Award winning writer, Kirsten Everett, imagines herself a grandmother, her grandson is asking tough questions about the now extinct rhino.
Kirsten has become a regular blog story writer for us. You may have read “Poacher Attack: Through the Eyes of a Rhino Calf” and “A South African Student Pleads to Save Her Country’s Rhino“.
The former is being illustrated by Christy Underwood (“Frank and the Rhino Horn“) in preparation for publishing as a book and video. And now journey into the future with Kirsten….
The year 2065
In 50 years so much had changed. Not only did my skin start to form folds and my hair turned grey but my life changed as well. I was no longer the girl who spent most of her time writing and trying to help save her favourite animal. It was not because of my age that I no longer try to save the rhinos from extinction, it was because of something else. Something that was too sad to even think about.
“Granny,” My grandson whispered as he started climbing onto my lap with his two dinosaur toys.
“Yes my darling.”
“Did you ever have a pet dinosaur?” He was staring at me with those big blue eyes that reminded me so much of his mother.
“No Bevan I didn’t because most dinosaurs were extinct when I was young.”
“But you were talking to mommy about the African Unicorns that had roamed the earth for ages. I heard you.”
I watched my grandson as he fiddled with my rhino bracelet to make sure I understood what he meant.
“Yes darling I did talk to your mother about that because today thirty years ago was a very sad day for the conservationists of the world.”
“What’s a ‘conversationist’?” He interrupted me but didn’t look away from the rhino charm on my bracelet.
“No honey it’s a ‘conservationist’. This is a person who does what he or she can to save a habitat, animal, insect or bird species.”
I smiled down at him remembering the day that my parents had broken the news to me. I had spent so much of my time trying to save the rhino species so when I heard the last rhino had died I cried harder than I had in years. Even after everything that we had done the greed of the poachers was stronger than it all. Nothing could be done.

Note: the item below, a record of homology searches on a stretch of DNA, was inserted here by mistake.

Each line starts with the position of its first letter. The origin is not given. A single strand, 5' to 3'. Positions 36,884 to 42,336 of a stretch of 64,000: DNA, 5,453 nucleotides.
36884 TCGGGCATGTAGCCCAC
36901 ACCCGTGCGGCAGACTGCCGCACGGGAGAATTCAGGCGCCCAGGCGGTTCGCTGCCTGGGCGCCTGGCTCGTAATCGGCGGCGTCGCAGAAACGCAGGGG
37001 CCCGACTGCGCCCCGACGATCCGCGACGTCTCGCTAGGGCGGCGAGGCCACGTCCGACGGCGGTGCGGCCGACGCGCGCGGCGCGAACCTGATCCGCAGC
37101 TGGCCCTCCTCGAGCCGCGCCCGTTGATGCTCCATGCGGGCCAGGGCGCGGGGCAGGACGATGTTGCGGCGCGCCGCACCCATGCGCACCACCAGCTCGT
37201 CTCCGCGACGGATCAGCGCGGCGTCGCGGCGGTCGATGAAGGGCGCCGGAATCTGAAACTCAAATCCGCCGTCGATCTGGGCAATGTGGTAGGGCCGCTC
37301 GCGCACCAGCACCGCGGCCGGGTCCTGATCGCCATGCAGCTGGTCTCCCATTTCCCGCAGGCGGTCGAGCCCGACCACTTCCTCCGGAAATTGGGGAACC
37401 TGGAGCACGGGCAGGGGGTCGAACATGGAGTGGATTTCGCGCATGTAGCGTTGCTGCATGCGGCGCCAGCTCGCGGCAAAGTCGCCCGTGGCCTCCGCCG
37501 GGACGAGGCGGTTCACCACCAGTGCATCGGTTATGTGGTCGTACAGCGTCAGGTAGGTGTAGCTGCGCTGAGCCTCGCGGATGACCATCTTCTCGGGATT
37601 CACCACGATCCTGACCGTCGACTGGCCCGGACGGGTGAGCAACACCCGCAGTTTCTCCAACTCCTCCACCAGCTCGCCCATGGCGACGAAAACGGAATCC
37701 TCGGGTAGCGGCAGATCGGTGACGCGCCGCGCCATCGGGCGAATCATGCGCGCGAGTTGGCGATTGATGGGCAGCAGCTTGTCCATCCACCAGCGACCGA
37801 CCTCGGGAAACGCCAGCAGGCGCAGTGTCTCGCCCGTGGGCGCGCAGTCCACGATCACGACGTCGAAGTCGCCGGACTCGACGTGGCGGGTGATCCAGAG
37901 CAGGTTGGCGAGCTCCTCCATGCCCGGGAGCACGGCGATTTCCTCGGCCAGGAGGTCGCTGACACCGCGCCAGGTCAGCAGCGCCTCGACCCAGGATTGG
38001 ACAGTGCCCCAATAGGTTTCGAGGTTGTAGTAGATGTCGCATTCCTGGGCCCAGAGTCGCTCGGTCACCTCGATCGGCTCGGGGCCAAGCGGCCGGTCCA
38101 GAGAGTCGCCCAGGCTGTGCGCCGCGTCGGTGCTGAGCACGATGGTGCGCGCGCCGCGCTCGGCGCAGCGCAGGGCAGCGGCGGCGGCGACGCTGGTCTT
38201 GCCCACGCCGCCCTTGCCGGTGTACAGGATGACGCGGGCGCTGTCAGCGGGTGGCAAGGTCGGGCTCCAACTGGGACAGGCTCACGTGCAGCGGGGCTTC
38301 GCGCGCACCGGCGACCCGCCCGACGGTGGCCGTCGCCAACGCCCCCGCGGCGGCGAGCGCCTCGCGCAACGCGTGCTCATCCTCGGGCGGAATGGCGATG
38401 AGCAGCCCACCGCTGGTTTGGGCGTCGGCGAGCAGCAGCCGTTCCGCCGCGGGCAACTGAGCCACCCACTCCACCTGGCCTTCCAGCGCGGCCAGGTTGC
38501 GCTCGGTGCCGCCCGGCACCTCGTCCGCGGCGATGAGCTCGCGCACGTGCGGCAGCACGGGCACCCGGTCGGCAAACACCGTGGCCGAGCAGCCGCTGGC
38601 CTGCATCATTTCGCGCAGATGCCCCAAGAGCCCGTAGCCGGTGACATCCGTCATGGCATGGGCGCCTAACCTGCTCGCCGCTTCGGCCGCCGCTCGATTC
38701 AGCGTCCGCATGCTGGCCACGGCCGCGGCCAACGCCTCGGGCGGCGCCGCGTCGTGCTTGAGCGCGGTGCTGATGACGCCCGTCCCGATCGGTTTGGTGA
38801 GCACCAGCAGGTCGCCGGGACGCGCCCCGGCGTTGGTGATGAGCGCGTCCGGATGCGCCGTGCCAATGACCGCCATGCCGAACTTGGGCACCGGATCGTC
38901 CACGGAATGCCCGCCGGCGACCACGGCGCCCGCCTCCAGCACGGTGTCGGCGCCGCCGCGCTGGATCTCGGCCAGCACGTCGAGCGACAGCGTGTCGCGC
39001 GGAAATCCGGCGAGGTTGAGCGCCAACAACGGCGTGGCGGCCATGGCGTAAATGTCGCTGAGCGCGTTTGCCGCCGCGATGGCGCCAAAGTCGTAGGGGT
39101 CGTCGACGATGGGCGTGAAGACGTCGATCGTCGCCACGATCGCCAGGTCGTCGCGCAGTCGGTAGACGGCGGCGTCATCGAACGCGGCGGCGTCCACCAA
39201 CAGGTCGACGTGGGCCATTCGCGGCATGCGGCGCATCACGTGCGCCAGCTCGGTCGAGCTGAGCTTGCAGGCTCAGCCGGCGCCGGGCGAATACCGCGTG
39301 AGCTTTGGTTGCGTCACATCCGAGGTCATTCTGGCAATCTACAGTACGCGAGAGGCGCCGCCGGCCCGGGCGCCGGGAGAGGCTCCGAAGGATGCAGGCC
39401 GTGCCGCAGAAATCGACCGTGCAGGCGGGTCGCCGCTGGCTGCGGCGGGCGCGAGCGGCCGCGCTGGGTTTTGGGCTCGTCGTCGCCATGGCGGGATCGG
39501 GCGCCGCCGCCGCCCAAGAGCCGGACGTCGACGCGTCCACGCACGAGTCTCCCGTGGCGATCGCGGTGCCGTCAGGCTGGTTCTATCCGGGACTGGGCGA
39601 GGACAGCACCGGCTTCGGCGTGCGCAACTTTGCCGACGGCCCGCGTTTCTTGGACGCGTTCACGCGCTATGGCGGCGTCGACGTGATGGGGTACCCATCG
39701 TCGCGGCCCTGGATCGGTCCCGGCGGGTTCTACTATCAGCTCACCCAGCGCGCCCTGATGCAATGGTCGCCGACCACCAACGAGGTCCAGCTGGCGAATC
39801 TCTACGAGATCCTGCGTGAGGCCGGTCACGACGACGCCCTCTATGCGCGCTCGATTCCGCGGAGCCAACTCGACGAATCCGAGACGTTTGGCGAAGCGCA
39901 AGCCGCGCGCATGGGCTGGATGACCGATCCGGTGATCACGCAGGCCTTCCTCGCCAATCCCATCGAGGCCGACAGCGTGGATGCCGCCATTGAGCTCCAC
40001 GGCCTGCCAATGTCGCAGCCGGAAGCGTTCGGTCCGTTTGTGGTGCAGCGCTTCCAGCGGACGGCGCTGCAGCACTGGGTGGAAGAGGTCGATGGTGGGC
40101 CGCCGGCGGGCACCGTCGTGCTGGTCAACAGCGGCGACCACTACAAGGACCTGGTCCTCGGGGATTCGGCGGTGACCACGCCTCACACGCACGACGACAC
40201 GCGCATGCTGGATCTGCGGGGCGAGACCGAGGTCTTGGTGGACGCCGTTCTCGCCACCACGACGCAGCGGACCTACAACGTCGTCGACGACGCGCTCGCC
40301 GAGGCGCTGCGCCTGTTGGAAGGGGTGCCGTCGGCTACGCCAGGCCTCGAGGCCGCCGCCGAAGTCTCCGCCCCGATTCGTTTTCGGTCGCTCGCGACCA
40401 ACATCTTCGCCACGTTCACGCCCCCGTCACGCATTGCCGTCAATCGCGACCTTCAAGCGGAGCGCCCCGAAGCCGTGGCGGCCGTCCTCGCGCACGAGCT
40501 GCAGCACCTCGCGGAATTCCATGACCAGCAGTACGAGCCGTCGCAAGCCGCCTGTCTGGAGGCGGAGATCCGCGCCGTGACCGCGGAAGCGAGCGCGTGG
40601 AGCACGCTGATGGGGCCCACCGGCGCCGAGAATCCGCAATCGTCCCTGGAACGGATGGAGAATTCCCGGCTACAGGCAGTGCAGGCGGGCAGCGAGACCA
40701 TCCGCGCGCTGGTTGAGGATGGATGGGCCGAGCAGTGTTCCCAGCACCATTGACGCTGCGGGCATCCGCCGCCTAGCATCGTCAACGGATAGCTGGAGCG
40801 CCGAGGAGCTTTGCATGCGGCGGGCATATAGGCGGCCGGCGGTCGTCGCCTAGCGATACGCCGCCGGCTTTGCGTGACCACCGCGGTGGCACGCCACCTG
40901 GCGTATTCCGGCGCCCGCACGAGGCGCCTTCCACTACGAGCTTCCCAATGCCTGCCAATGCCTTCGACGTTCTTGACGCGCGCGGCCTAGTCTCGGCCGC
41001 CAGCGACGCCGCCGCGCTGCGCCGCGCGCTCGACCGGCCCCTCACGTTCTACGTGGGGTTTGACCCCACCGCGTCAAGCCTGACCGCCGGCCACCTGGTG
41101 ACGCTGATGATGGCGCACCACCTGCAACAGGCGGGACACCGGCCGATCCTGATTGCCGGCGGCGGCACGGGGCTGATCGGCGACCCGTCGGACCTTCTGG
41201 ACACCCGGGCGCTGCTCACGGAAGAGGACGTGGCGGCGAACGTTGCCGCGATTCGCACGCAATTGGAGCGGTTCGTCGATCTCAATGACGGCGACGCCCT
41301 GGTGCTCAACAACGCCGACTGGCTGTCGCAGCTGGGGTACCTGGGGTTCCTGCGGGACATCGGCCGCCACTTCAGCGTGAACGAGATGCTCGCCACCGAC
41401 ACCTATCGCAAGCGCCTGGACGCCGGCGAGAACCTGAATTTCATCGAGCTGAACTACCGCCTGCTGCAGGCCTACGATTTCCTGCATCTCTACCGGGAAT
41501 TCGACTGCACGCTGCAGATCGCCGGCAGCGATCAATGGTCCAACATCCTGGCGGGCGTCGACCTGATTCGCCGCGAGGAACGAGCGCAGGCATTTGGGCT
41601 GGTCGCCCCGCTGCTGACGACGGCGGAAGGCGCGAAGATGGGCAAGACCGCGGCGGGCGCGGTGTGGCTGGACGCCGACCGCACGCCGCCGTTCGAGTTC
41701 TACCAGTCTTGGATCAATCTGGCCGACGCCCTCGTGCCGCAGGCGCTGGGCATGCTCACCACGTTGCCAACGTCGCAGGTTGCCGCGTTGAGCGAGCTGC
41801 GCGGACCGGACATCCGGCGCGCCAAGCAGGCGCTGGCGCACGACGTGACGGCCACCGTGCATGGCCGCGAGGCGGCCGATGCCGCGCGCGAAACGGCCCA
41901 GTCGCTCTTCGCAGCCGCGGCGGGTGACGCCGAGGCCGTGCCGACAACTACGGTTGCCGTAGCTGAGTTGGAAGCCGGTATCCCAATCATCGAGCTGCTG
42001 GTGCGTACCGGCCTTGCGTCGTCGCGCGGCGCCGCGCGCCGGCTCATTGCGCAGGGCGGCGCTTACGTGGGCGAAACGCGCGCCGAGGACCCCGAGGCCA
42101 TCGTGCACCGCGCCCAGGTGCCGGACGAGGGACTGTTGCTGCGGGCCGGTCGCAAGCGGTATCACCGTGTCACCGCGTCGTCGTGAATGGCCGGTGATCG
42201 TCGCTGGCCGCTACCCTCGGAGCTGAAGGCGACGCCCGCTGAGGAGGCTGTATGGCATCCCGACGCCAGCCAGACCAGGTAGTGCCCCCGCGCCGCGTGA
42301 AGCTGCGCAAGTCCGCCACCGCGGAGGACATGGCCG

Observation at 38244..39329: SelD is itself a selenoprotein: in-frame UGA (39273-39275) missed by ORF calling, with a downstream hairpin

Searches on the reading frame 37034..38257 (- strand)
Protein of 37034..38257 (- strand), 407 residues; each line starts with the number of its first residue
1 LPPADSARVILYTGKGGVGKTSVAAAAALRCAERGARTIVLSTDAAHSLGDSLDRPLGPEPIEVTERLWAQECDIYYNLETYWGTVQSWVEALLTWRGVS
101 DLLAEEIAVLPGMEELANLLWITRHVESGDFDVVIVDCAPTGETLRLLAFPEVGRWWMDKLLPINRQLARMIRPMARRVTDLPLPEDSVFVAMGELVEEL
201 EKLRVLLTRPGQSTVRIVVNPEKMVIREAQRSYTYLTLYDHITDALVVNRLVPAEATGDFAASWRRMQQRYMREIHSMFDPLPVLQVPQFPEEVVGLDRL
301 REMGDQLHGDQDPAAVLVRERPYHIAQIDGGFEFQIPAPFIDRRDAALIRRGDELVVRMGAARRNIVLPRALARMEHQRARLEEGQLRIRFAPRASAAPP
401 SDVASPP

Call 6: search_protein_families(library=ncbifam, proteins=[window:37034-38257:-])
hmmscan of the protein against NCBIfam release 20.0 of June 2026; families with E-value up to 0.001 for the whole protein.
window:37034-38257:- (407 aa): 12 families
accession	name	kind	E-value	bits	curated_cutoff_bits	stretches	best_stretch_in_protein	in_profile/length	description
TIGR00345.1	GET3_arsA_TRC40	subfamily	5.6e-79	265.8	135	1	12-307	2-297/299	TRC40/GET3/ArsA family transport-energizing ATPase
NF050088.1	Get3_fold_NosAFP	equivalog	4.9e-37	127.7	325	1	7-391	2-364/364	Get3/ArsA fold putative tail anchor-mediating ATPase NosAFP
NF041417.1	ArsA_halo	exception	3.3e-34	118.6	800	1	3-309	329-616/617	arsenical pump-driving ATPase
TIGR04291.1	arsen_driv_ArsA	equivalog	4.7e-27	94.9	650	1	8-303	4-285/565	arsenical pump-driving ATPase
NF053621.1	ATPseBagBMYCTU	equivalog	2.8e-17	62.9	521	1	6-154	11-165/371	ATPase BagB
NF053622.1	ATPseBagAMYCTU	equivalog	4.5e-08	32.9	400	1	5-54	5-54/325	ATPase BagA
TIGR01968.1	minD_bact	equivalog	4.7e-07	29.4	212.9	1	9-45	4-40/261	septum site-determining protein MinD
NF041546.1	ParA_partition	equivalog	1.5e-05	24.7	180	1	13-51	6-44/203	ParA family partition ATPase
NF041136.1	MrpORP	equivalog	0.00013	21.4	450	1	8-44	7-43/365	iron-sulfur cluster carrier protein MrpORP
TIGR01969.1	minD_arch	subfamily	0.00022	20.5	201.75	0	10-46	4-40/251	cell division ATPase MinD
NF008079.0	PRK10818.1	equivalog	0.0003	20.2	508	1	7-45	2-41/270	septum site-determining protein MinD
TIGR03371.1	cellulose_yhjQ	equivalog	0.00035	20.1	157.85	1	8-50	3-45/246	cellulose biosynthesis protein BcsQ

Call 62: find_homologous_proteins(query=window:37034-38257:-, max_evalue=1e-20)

“Why haven’t I seen a rhino, granny?” He moved forward dropping his precious dinosaur toys, but instead of asking me to fetch them he completely ignored them. “I want to see a rhino.”
“I’m sorry darling, I really am. I tried everything to make sure you’d be able to see them one day but they’re extinct. The only way you’ll ever see them is when you look at photographs.”
I watched as his tiny mouth formed a frown and waited to hear him ask for the whole story but he didn’t. Instead he wrapped his small arms around me and whispered. “They’re not really gone granny. They’re in here.” He let go of me and pointed to his heart.
Two weeks later when he came around to visit he brought me something, a drawing of a red heart with a stick figure rhino inside. I stuck it on my fridge where I could see it every day and could keep on wondering how happy he would have been to see a rhino in its natural habitat. The thing was, I’d never know because rhinos were extinct. No matter how much I wished that a rhino could appear out of nowhere for my grandson to see, I knew better. They were gone forever.
So that doesn’t happen, is why Kirsten at her young age writes, why Heather past midlife paints, why Peter devotes his life savings to protect rhino, why Wendy teaches kids, why Shannon flies her raptors and why we at Nikela created a way so people anywhere who care to give, can.